Unforgettable legacy

Memories

Unforgettable legacy

For a long time after that, I’d imagine a flurry of tomatoes whenever I met Mithran Devanesen. I confessed that  to him during one of our several precious nights out last year when he was directing my play, Midnight Hotel.

I said, “At least you’ve nothing to complain about. What you’re doing now is every bit as creative as anything you must have seen abroad.” He gazed into his drink for a while, looked up and said gravely, “Thanks.”

When we toured Midnight, someone tweeted that a waiter in Bangalore had jumped into the bartender’s arms during one of the scarier scenes!  That was Mithran’s magic. He could easily entice his audience into the core of the play, and keep them there till the final curtain. We had our spats. In fact, at one point in Bangalore, the cast and crew grew tense. But when we sat across each other at dinner after the final night, we were grinning at each other. 

Mithran had seen life. Over several sessions, he laid bare his life, impressions and dreams. He had a runaway heart. It melted and went after people he thought were suffering.

He quit Medical College because he couldn’t take the “blood and gore”. For a time  after that, he disappeared. “Where did you go?” I asked. He grinned. “To your city. There was a time I worked as a coolie in the Thiruvananthapuram bus terminus!” It was a revelation. But knowing Mithran, it wasn’t such a surprise either.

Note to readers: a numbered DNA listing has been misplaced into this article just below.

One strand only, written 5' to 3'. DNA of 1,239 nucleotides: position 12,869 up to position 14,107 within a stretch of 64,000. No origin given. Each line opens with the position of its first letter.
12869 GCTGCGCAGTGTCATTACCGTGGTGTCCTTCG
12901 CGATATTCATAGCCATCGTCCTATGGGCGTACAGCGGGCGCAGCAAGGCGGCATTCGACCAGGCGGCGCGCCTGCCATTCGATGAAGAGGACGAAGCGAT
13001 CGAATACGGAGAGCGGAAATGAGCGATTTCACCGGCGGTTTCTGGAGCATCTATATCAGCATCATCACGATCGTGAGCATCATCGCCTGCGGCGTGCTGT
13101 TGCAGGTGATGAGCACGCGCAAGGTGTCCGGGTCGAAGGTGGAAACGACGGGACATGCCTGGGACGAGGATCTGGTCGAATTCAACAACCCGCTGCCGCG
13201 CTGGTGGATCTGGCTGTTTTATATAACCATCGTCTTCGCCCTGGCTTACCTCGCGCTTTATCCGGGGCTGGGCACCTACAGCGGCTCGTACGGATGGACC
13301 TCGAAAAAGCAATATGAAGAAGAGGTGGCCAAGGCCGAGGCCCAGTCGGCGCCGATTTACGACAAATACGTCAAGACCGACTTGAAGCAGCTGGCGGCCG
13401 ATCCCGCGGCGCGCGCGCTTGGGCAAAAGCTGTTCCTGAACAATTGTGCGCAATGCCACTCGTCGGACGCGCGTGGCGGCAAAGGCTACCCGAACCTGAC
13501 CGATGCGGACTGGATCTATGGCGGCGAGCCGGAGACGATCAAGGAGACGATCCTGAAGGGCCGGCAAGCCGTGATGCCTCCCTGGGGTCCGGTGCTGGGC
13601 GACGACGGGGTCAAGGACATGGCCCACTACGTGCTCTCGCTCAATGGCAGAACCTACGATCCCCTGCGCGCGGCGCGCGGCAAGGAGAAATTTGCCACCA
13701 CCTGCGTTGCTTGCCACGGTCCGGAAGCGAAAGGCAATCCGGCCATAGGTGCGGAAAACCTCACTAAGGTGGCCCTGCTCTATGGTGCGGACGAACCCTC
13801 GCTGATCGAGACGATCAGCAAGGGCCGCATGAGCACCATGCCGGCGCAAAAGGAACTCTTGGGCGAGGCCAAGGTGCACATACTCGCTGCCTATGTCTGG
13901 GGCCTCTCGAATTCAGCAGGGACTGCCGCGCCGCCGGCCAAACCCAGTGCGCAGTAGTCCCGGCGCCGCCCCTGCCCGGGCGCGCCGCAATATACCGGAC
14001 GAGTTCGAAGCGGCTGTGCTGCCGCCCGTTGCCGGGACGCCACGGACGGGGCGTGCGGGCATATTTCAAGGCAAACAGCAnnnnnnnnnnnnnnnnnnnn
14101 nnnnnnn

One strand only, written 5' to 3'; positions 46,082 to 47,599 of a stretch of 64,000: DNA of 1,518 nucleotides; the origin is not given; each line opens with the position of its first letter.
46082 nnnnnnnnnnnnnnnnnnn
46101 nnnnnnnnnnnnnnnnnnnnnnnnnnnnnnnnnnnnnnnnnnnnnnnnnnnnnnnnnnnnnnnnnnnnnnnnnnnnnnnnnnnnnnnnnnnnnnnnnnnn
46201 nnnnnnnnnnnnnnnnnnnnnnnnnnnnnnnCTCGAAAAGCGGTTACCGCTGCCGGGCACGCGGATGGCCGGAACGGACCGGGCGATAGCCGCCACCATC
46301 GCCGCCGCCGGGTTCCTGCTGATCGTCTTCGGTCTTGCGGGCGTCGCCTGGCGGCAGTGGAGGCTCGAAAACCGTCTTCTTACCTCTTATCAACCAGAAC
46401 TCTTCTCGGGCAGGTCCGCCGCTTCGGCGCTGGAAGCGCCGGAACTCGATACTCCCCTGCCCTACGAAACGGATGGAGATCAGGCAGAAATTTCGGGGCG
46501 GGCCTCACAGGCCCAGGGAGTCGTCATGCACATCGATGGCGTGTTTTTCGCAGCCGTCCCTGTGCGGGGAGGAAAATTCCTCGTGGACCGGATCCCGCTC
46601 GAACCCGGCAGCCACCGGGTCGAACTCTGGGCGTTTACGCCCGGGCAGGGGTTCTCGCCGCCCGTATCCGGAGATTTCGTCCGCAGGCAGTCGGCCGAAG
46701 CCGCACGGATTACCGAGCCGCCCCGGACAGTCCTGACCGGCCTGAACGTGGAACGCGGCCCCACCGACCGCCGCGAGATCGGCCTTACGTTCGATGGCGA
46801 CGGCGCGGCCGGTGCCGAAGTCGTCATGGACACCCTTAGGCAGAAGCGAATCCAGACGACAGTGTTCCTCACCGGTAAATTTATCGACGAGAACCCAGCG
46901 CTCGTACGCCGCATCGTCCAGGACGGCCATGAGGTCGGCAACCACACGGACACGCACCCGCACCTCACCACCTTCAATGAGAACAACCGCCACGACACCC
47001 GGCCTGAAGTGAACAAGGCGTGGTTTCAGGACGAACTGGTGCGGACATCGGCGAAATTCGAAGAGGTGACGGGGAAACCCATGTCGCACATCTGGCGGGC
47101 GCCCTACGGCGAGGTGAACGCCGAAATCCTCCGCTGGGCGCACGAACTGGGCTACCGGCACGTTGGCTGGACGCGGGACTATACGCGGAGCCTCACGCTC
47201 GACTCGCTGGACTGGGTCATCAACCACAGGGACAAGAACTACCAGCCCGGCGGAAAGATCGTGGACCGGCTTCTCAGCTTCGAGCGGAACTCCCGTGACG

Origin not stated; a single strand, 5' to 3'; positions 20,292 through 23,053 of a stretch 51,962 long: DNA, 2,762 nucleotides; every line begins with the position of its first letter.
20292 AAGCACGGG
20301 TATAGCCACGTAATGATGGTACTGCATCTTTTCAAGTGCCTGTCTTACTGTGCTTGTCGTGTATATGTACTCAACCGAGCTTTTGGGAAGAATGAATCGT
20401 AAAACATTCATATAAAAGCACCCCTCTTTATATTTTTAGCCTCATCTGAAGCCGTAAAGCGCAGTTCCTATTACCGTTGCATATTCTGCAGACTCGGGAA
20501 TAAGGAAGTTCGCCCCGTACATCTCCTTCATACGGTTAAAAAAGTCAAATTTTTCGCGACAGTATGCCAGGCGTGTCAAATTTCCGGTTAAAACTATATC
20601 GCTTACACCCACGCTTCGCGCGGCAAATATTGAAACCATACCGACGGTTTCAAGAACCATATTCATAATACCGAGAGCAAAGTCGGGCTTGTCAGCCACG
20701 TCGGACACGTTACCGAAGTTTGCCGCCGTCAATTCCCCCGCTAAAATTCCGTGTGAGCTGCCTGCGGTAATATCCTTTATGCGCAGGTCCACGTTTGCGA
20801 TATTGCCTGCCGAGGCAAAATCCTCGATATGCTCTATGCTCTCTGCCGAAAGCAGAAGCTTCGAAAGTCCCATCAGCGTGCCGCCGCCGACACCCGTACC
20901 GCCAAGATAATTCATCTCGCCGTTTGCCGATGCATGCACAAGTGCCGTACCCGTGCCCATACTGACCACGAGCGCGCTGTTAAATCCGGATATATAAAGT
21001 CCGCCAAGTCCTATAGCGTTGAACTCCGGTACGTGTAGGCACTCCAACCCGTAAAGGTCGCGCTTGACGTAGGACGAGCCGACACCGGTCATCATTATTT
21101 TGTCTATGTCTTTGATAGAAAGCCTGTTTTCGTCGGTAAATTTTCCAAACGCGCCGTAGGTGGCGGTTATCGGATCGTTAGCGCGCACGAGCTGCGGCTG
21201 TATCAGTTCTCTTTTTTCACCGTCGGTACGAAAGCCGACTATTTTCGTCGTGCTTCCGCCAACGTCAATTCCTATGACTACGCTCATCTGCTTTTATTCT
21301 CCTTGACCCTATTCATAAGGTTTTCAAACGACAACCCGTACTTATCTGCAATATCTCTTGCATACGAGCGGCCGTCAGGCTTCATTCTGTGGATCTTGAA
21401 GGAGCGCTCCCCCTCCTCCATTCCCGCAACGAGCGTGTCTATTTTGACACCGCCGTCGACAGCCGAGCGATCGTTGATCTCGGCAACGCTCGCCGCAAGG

He was suave impresario, smooth talker. He was the cynosure of a 100 desperate eyes — of HIV-positive children, abandoned women, deprived talent and a brood of dependents who considered him friend and saviour. He was a protector of animals. And he did everything in style. God knows how the one who named him was so prophetic!
During our first night out, when he started to recount moments from his amazing life, I said, “But, Mithran, you must write all this down!

There are at least a couple of books in you!” I harassed him so much that by the time of our final meeting, he said, “Okay, I’m doing it. Someone’s coming home every day, and I’m dictating the story.”

But the tide changed in less than six months.  He was diagnosed with lung cancer. He tried radiation and chemo, but switched to Tibetan medicine. He seemed to become even more sprightly.

“I’m going to take Midnight Hotel out of the country now!” he said. He had a million plans. The new system of medicine kept him out of pain. He drove here, there, everywhere. He staged plays, playlets, mini playlets.

He did programmes to raise awareness about cancer. He spent quality time with inmates of the homes he ran. I think he packed more into his life in those ten months than a healthy youngster half his age could have dreamt of doing.

Ten months. Theatre-maker, with more items than his menu could hold — actor, director, designer, award-winner, traveller, Brahma’s Hair, Dance Like A Man, This English, Funny Money, Shadow Box, Midnight Hotel, healer, protector. Friend.

The last time I saw him, on August 9, 2010, he was lying as if on stage, buttoned up and hands formally on his chest, eyes closed.  There were people, family, friends, dependents, fans, followers, all around, just staring ahead or weeping or speaking out their pain. It was an impressive last scene. Even for Mithran. My friend.

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